It was an evening flight out of Boston. The fasten seatbelt sign was switched off as the plane rose above the clouds and I was greeted with the sight of a gorgeous sunset to the west as I reached for my noise-cancelling headphones.
Normally I’d spend the time catching up on my podcasts but I felt like hearing some music. Specifically, I wanted to hear The Go-Betweens, having spent the day hanging out Chloe, fellow web developer and Go-Betweens fan. I listened to Bachelor Kisses as the last rays of sun streamed across the clouds and into the cabin.
Don’t believe what you’ve heard,
Faithful’s not a bad word.
Have you ever noticed the way that your emotional reactions can be heightened when you’re on an airplane? Like when you watch a sappy movie that would normally evoke a cynical sneer but you find yourself blinking away tears instead. Maybe it’s something to do with the amount of oxygen, or maybe it’s something to do with the cabin pressure. Or maybe it’s the feeling that your soul is trailing behind you, as William Gibson described in Pattern Recognition:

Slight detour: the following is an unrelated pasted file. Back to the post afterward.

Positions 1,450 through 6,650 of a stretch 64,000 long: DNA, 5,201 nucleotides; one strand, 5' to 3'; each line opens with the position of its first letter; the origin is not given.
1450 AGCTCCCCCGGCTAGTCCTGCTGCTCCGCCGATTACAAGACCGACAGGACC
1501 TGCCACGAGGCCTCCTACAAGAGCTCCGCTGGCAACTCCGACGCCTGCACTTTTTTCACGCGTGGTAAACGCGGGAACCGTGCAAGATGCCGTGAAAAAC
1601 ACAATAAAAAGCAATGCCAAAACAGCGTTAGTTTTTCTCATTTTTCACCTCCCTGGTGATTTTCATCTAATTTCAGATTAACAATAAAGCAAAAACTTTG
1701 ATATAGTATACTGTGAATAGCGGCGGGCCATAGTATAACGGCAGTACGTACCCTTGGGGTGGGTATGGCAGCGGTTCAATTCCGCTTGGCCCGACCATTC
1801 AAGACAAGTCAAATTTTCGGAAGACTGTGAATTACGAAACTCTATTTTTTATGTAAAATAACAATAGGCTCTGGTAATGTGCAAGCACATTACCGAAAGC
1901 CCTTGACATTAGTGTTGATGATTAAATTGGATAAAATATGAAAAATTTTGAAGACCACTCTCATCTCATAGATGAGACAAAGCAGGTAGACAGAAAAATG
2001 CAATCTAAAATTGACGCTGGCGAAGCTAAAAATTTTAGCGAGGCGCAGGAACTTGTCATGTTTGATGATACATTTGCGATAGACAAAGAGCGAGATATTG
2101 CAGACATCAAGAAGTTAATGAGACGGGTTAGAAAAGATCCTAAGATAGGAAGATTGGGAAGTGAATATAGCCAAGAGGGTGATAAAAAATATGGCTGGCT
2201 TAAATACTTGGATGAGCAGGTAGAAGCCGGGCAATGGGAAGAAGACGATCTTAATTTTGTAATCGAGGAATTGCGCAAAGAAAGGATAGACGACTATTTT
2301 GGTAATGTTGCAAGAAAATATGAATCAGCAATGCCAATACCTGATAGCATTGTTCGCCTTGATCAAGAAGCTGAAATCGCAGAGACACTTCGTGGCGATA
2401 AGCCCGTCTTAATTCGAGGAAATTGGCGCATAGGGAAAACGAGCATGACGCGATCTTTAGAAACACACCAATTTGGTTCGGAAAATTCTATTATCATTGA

She knows, now, absolutely, hearing the white noise that is London, that Damien’s theory of jet lag is correct: that her mortal soul is leagues behind her, being reeled in on some ghostly umbilical down the vanished wake of the plane that brought her here, hundreds of thousands of feet above the Atlantic. Souls can’t move that quickly, and are left behind, and must be awaited, upon arrival, like lost luggage.
Admittedly, Bachelor Kisses is such a beautiful song that it could make me tear up at the best of times.
Exactly five years ago to the day I found out via text message that Grant McLellan had died. He will never write any more songs.
Maybe it was that thought that was bringing tears to my eyes. Maybe.